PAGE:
Savannah had to go out of town on a day trip for personnel matters. It was therefore up to me to watch the kids and work on the boat with Tony.

Once the crew and I had been assembled at the house, Tony and I went to the shop and the kids watched cartoons. Seemed like a relatively good division of labor to me for the time being (although Tony kept wanting to watch cartoons too…).

Work started in the shop on Frame C by attaching the 2×4 cross member on top of the frame and getting the legs and crow’s feet emplaced on the sled for Frame C. Once that was done, the “fun” part of trying to hang the frame at exactly the right height began. This consisted of Tony holding the frame while I used a tape measure, bar clamps, level and my drill to attach the cross member on the frame to the legs. Talk about a juggling act; Frame C took a minute to figure out and Frame D was not much better. It was either on Frame D or E that I made a bit of a goof in my measurements. I read the height from the baseline of the frame at 1′ 1 1/2″. When we got that beastie into place and screwed down I noticed that the frame was much shorter than the precursor frames. Thus Tony and I double checked the measurements on every other measurement of every other frame until I realized I had read the measurement for the short frame wrong. It was in actuality 3′ 11 ½” which definitely accounted for its diminutive stature. In quick order we had it re-measured and at the right height. We also realized that one of the frames was backwards and needed to have its port and starboard side swapped. This was relatively easy to accomplish thanks to the crow’s feet design, just lifted it off the sled and turned it 180 degrees and reset it on the sled.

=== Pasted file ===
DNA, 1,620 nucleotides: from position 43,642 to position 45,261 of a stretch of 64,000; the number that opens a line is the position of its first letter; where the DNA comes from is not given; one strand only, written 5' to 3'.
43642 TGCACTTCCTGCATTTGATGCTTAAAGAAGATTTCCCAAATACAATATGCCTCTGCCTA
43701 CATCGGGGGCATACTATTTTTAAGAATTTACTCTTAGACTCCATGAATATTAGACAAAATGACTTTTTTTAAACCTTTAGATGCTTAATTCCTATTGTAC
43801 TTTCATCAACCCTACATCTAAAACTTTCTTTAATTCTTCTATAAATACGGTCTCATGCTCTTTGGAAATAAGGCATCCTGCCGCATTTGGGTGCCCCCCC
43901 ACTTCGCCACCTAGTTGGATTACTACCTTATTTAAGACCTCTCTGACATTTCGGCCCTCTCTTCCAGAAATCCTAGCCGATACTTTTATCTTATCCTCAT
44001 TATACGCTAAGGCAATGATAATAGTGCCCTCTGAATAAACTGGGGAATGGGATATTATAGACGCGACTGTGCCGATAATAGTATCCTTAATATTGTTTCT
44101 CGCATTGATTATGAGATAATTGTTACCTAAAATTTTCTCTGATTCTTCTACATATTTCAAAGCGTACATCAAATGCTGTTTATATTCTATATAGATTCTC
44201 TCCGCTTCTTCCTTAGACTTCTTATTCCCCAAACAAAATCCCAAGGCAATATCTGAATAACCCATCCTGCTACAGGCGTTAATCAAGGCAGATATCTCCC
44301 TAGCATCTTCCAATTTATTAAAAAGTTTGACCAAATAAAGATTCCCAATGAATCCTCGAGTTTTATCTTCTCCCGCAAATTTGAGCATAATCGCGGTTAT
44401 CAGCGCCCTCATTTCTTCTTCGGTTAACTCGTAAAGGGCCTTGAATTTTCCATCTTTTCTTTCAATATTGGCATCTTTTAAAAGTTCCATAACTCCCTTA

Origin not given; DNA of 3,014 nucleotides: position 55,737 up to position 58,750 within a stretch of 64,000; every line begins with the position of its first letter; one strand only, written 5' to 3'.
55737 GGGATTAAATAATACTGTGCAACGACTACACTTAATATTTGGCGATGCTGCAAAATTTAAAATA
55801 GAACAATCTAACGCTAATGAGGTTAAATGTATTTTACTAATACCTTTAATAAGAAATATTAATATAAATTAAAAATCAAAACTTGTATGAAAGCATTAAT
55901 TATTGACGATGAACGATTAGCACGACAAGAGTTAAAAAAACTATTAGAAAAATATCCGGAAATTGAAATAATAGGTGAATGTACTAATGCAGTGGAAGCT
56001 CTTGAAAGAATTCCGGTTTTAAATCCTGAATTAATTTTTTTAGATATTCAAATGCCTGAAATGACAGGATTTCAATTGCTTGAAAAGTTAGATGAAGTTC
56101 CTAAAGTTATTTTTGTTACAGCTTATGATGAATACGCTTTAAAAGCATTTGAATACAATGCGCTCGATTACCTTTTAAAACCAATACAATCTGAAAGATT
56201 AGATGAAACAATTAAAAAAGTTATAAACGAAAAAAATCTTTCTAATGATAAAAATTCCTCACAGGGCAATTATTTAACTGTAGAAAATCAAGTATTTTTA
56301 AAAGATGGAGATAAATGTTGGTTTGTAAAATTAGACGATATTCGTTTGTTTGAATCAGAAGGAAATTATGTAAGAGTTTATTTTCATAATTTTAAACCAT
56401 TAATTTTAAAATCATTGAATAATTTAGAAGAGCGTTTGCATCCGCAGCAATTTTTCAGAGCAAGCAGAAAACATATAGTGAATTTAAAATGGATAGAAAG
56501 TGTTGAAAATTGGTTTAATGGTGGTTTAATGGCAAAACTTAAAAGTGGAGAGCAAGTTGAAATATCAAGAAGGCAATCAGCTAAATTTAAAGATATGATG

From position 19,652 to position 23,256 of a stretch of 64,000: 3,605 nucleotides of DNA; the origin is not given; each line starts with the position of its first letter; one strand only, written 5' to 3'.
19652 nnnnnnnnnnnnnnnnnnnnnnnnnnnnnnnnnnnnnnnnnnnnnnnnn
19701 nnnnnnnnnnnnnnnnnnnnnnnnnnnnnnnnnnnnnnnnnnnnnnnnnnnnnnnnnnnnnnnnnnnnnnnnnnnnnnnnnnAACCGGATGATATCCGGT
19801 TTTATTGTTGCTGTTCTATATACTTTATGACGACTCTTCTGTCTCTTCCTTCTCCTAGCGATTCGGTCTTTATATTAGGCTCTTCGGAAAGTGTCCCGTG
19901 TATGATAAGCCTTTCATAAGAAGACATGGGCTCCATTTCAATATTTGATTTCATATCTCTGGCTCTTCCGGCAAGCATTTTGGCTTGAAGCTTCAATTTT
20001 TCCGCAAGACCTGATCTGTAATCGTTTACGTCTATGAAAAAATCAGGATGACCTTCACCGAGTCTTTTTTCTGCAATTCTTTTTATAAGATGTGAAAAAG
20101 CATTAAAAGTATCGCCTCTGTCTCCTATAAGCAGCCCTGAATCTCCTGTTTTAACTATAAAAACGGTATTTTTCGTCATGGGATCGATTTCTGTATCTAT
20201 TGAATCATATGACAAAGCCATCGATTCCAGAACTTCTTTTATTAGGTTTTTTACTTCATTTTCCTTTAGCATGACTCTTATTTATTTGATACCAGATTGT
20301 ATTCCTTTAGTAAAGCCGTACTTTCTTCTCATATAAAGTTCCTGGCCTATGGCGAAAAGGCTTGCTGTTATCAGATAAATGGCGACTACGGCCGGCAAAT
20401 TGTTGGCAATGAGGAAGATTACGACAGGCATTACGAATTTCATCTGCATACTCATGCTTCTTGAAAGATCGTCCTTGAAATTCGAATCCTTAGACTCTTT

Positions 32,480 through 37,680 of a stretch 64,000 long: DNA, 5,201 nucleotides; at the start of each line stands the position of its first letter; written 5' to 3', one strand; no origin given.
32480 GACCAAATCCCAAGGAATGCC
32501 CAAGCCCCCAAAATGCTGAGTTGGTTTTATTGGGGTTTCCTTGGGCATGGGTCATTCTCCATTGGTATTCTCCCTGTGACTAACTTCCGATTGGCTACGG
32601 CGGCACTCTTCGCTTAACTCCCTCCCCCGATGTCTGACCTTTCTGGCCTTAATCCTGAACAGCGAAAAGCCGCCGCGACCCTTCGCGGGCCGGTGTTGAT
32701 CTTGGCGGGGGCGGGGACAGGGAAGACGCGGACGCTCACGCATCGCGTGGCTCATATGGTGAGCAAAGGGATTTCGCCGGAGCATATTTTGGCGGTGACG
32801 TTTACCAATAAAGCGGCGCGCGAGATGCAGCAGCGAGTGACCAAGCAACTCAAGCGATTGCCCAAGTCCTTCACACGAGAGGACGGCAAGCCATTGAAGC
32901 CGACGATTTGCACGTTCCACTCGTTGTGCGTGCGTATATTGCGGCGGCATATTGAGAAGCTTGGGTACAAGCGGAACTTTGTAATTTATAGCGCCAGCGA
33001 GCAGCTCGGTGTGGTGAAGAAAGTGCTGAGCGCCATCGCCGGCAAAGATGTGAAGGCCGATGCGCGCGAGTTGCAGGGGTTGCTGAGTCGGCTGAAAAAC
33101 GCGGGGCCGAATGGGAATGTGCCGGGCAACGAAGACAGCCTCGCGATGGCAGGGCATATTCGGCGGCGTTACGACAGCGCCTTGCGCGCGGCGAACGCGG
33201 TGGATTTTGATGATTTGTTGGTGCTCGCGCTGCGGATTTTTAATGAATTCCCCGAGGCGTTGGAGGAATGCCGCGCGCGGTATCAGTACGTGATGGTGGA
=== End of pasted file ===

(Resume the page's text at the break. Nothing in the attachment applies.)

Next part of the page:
Around lunch time I figured it would be a prudent to feed the kids, Tony had said he was hungry also. For lunch I oven’d up a pizza for the kids and buffalo tenders for us. Soon after that was consumed time had come for Annaliese to go down for a nap, which she did not do much protesting about. Paylah wanted to come outside with Tony and me to help work on the boat, so I figured why not. Once we were sure little bit was asleep, we ventured back to the shop.

I put Paylah to work holding the tape measure so that it would free up my hands to manipulate the frame, clamps and drill. This worked rather well and the rest of the frames went up pretty quickly, stopping only for the regular water break and to check on Annaliese. Thus by the time Savannah had returned, all the frames were stood up on the strongback. Now they weren’t aligned or anything, but they were no longer just lying around the shop. Unfortunately I was not able to get the transom piece up on their legs because I did not know the height, nor exactly how I was going to give it the angle required. The transom is actually at a 7 degree angle where the bottom inclines toward the bow. Since we had already put in a good long day’s work and dinner as well as the typical Saturday festivities was upon us, I decided to wait until tomorrow to tackle the transom.

Tape Measure